Fannie Mae is loosening a restriction to encourage lending to property investors, a group that has been widely blamed for contributing to the housing meltdown but is also seen by many as critical to a recovery.

The government-sponsored enterprise told lenders last week that starting next month it will buy or guarantee home loans made to borrowers that have mortgaged as many as nine other properties. Currently, Fannie will not touch a loan if the borrower has financed more than three other homes.

The change is meant "to bring added liquidity to the investor segment of the market and help hasten the recovery," Fannie said.

However, the GSE, which said it wants to make more loans available to "high-credit quality, bona fide … experienced investors," is tightening other requirements for this type of borrower. Starting in June, an investor will have to hold six months of payments in reserve, rather than two months, to get a single-family loan approved by Fannie's automated system.

Since they were seized by the government last year, Fannie and Freddie Mac have been directed to put more emphasis on supporting the housing market; like other prospective homebuyers, investors have been dissuaded from making purchases by tightened underwriting standards and forecasts that prices will keep tumbling.

"Investors are often the first sign of a stabilizing market," said Joe Garrett, a principal at Garrett, Watts & Co., a consulting firm in Berkeley, Calif. "One of the things that leads the economy out of a housing crisis is when prices get cheap enough that investors start moving in and buying things. … Then the owner-occupants see that prices have stopped falling — they see how cheap prices have gotten, and they start to jump in."

Fannie also said a desire to expand the range of potential buyers for properties with tenants played a role in the new standards. Last month both GSEs said they would no longer evict tenants living in foreclosed properties and would offer them month-to-month leases instead.

Robert Simpson, the founder and president of Investors Mortgage Asset Recovery Co. LLC, an Irvine, Calif., audit and fraud analysis firm, said he was wary of easing restrictions on investor loans.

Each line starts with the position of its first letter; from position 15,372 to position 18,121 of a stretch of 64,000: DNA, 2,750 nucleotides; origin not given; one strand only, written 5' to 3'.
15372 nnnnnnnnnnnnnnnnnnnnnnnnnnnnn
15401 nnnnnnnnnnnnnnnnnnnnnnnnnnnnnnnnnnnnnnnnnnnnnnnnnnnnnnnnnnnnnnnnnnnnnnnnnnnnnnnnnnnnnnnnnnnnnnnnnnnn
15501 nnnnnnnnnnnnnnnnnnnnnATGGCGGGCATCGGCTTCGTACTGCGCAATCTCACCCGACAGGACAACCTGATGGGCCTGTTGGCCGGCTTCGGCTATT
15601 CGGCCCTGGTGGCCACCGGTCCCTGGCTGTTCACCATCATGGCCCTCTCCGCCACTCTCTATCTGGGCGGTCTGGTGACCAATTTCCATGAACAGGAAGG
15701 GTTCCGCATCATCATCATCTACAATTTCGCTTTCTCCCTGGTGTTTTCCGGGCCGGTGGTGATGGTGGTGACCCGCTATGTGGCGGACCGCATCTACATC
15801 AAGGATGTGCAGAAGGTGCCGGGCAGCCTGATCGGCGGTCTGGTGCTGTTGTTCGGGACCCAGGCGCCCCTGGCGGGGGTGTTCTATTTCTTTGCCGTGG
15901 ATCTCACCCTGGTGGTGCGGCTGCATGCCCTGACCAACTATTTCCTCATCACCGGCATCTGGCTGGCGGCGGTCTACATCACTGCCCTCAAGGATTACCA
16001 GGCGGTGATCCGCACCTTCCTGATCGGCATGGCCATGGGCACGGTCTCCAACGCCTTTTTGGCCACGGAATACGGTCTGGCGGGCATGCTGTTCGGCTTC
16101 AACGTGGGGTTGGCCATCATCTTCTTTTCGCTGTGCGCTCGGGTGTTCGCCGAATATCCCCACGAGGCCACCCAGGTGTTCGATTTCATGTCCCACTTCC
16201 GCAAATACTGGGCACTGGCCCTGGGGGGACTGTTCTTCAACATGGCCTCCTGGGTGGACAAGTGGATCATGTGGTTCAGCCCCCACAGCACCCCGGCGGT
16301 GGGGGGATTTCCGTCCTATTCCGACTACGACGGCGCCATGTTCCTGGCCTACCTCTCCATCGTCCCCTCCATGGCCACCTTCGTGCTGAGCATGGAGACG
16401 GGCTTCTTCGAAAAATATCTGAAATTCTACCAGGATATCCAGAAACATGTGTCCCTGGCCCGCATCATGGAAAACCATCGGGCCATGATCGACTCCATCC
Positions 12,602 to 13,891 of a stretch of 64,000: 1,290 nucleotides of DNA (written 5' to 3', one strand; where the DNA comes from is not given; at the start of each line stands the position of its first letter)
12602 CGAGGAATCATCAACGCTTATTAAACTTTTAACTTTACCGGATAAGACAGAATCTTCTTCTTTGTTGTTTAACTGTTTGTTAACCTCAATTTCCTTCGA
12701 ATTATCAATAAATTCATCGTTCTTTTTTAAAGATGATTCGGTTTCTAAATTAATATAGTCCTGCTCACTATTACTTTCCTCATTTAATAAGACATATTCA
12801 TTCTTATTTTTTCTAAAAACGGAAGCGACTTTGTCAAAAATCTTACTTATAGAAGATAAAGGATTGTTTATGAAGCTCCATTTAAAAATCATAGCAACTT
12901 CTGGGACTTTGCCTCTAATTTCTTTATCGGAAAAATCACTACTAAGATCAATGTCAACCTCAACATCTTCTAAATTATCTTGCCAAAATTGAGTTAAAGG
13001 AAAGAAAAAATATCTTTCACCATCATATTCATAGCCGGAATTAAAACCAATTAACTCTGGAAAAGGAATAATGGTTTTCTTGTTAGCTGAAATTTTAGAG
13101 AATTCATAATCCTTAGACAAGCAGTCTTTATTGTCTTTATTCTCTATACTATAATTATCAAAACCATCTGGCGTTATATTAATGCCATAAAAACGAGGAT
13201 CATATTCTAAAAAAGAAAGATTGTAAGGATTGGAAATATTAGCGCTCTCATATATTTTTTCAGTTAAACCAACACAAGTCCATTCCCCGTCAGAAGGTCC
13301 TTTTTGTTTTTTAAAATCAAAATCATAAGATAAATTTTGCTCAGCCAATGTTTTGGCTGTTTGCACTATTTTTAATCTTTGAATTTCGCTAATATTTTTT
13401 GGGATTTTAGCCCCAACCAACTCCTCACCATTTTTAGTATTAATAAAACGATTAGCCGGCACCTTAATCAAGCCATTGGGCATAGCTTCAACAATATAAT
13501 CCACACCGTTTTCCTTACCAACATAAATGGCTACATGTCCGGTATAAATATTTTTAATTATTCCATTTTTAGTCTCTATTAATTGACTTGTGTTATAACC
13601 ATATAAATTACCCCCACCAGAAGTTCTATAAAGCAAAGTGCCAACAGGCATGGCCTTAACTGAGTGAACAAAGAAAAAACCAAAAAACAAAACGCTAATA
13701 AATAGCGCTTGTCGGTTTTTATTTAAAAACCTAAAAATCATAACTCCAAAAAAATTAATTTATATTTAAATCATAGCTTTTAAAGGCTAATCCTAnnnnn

"The idea that we need to let investors back in" to shore up the housing market amounts to "an artificial bottom," he said. "Let those prices come down to the point where normal people can afford them, and you'll find buyers, but not at these inflated prices."

Basing loans on a reasonable multiple of rent would be a safe way to lend to investors, Mr. Simpson said. Right now such buyers are "catching a falling knife," with prices likely to tumble further. "The government, I think, rightfully has an interest in seeing that people own a home. … But I don't believe the government has any interest in seeing that people are successful real estate investors," he said.

Moody's Inc. has projected that prices will decline another 11% from the fourth quarter before stabilizing at the end of this year.

David Zugheri, the co-founder and chief marketing officer of the Houston lender Envoy Mortgage Ltd., said underwriting standards are "very different" today from years past, when a loan on a tenantless property would be granted on the basis of rents in its geographic market.

For refinancings, underwriters today typically look for income from the property "to support itself and then some," he said. They also want to make sure borrowers "can stand on their own feet, even if the property is not bringing in any income at all, if it were vacant."

As a result of such changes and market conditions, Envoy is "seeing less and less investment properties," Mr. Zugheri said. When the private securitization market was operating, there was "no real defined cap" on the number of mortgages for investment homes. "People would come by with 20-plus properties."

Mr. Garrett said that "the biggest problem" in securing loans for investment properties "is the lack of equity."

"A few years ago you could've bought, as an investor, these same properties for 5% down or 10% down. Now it's more like 30% down," and in some cases 40%.

"Prices haven't fallen enough in most places for investors to come in," he said. "In areas where the prices have fallen low enough," and rental income is enough to produce "a break-even or a positive cash flow, underwriters are approving those loans."

During the boom, cash flow often got little attention, under the assumption that properties might be resold within three months, Mr. Garrett said. Now cash flows, debt coverage, leases, and the borrower's experience as a landlord and independent financial strength are scrutinized, he said. "These are actually pretty good loans."

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